Isn’t that the deal though writer’s? And I’m sure this goes for other art forms as well. Most of what I create isn’t the bestest-thing-ever. Most of it is painstaking work that doesn’t turn out the way I hoped. But when it does, that’s mighty exciting, and that makes all those practice drafts where I learned what works and what doesn’t, where I tried a variety of styles worth it.

Ultimately all the failures (hopefully) are leading towards a success.

Here’s my failure time line of yesterday:

  • I had about five pages done but I hated ALL of it.
  • Around 11pm I started a whole new thing.
  • I wrote until 2am
  • Went to sleep and woke up at 6am
  • Got ready for the day
  • Got to campus at 7am
  • Wrote like a mad women (didn’t have time to revise, was almost long enough, thank God it’s a rough draft)
  • Turned in my assignment online at 8:29am (class started at 8:30am)
  • I was late to class

Of Finals and Drive

Finals Week

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Finals suck! I repeat FINALS SUCK!!

Can I get an amen? Can I? CAN I?

Please excuse my mellow dramatic written behavior. But every human being who has been educated on any level will agree with that statement.

What is even more unfortunate is that every single professor decides to make large assignments due in unison of the accumulative tests. All this does is make the students lives more stressful.

Not very nice professors … I’m just saying.

Often it seems like we are doing nothing in my classes, at least in terms of turning in assignments. We sit in class, listen to lectures, take notes, and participate in discussions. But come the end of the quarter professors seem to have coerced with their fellow faculty and decide to make literally everything due at the same time. I’m failing to understand why professors don’t spread out their assignments more evenly. I mean surely it would make their grading load lighter … right?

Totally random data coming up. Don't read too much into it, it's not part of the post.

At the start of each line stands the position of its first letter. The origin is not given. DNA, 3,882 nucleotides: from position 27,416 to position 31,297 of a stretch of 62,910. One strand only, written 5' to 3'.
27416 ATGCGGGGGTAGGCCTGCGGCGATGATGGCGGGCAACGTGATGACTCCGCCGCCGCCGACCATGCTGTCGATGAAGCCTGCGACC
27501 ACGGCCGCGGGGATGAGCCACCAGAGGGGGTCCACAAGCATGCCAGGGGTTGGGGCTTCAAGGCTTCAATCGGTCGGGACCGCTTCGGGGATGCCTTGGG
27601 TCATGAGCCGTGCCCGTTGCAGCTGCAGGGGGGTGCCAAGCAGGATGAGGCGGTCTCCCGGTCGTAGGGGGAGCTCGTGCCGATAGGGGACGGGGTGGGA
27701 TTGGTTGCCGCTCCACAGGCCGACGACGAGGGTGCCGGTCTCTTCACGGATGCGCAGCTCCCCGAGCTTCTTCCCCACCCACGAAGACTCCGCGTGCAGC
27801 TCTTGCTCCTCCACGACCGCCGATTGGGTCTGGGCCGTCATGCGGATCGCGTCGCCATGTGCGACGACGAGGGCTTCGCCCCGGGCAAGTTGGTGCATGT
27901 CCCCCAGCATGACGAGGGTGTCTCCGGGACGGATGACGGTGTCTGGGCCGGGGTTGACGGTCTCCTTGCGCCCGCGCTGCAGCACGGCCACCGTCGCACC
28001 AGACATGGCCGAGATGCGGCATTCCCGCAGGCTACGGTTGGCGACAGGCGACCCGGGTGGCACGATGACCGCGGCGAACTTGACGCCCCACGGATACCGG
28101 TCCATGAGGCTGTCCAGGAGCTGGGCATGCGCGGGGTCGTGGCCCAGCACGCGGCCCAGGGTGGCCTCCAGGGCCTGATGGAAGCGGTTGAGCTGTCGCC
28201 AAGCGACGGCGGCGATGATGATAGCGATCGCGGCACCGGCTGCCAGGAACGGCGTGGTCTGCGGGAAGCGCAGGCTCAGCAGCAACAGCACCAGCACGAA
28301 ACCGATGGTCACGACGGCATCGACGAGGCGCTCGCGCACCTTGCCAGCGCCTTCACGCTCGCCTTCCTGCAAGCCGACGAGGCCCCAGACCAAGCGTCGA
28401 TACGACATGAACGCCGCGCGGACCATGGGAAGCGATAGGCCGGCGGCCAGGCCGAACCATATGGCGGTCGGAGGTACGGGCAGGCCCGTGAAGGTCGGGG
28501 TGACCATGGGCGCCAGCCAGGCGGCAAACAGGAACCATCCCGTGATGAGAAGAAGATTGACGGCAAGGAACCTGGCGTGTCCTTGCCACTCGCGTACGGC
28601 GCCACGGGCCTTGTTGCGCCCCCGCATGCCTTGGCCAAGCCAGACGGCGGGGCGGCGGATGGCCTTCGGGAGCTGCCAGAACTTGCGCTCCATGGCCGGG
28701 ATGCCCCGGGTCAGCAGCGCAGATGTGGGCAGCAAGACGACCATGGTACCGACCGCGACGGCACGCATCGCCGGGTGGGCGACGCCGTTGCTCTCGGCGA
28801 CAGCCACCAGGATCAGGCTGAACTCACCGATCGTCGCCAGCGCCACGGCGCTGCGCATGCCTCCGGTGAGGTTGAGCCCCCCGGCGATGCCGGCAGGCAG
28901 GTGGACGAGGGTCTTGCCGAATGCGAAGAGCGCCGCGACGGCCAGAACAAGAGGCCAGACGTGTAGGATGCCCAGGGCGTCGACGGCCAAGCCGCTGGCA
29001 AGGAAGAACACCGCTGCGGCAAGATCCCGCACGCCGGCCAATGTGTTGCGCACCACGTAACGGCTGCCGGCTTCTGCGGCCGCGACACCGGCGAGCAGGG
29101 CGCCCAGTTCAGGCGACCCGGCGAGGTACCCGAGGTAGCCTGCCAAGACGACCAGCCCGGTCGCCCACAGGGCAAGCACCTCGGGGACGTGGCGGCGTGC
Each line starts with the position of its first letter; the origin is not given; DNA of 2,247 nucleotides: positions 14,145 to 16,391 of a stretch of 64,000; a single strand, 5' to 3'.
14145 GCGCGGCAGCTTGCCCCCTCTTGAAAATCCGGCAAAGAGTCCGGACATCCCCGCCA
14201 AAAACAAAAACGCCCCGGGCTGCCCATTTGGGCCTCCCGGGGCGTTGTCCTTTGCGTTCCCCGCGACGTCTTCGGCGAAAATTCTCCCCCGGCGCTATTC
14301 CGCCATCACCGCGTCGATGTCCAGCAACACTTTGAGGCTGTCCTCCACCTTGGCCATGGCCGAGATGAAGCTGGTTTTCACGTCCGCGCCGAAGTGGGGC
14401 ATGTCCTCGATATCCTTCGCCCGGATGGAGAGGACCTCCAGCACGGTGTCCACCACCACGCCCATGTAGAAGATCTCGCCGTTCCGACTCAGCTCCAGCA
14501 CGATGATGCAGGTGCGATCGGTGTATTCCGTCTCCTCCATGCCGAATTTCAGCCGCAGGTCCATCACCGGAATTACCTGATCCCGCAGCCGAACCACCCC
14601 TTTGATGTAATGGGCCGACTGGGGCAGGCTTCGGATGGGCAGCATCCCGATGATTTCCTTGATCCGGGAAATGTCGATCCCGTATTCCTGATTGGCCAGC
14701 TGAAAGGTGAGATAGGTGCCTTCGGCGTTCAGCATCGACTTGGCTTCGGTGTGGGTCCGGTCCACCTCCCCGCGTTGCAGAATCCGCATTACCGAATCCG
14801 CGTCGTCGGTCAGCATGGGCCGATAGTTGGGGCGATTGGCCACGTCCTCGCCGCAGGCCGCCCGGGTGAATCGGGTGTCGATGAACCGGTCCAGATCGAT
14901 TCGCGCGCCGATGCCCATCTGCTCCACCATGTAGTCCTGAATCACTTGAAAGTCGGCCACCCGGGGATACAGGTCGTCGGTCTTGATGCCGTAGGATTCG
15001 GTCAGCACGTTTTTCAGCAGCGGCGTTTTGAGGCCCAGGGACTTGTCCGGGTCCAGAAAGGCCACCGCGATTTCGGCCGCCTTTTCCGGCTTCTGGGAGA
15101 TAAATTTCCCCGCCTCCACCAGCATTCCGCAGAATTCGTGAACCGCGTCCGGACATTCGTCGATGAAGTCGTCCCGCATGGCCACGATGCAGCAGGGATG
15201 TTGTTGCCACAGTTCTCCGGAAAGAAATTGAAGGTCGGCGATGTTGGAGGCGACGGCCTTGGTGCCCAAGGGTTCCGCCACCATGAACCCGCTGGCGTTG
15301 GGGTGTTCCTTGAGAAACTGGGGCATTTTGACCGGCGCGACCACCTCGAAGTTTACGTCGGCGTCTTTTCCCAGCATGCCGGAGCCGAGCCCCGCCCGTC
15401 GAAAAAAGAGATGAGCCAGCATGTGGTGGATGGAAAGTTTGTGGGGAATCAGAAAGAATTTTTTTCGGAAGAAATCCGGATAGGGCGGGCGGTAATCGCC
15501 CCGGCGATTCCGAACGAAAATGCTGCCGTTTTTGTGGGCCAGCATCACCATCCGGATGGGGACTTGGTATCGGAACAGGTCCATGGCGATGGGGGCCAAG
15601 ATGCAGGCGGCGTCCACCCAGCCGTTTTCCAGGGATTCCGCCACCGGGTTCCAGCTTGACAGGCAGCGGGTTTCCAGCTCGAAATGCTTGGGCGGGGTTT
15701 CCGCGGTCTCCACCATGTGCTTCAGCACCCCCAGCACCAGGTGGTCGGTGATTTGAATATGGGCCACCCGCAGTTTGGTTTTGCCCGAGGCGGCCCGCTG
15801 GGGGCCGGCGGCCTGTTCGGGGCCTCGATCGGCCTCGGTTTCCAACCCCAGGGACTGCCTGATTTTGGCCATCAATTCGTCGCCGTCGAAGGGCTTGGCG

Now if I still had academic drive at this point. This would not be a big deal. I would sit down and just do it. However my drive falls dangerously low after midterms, which results in me watching TV, browsing Facebook, playing solitaire, or anything other than writing those damn papers.

I’ve been so busy avoiding my to do list that I haven’t had the time to update this blog for about twelve days. And honestly I probably shouldn’t be on this website either. I should be focusing on Mina Loy and her hypocritical, body obsessed, futuristic concepts of motherhood. Or rereading Waiting For Godot. Or skimming over boring theory of what makes art art. Apparently I’m a lazy English major, but when I do the work I always do it exceptionally well. Often what I’ve thrown together in two hours is equal too and sometimes better than the work of my fellow students who have spent days preparing and hours upon hours working. Whereas in my world, computer card games, TV on DVD, and socializing have become my priorities.

Thankfully I am the master at bull shitting my way through written assignments.

And if I have enough coffee in my blood I can get anything done.

Two more weeks and this quarter will be done!

Then I party guilt free!

Of a Belly Full of Worry

Worried Belly

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Some people carry their stress or emotions in their neck. Others their back. Their shoulders. Basically behind them.

I, and I assume I’m not alone in this, carry mine in my stomach. Which is super unfortunate. It means that whenever I’m stressed or emotional I get to feel like there’s a massive weight in my stomach, and constantly, but never actually, about to throw up. It’s terribly annoying.

I feel like this now. I have a huge paper to write by tomorrow on analyzing a short story from a marxist perspective. Something I really, I repeat REALLY, don’t want to do. Now I could have started working on this oh say last week, did I??? Nope, I waited until the day before the first draft was due. Thank God it’s the first draft and not the final product, otherwise I’d be sunk. I also have a research proposal due on Tuesday – something else I’ve yet to start that’s bound to be time-consuming.

I’m also feeling more hostile. And based off my recent rollercoaster emotional past, if I’m not careful I could easily slip into depressionland. A place I want to stay far FAR FAR away from. It’s no fun. The total opposite of kicks and giggles.

So why do I keep putting myself in this situation? Why do I constantly do ANYTHING else and avoid my to do list? Why do any of us do that? God damn you procrastination!! Whenever I think I’ve got you under control you always find a way to make my life harder. It’s ironic really – people procrastinate to avoid the hard work only to have to face it with twice sometimes thrice the pressure.

Was watching Buffy the Vampire Slayer worth the belly ache?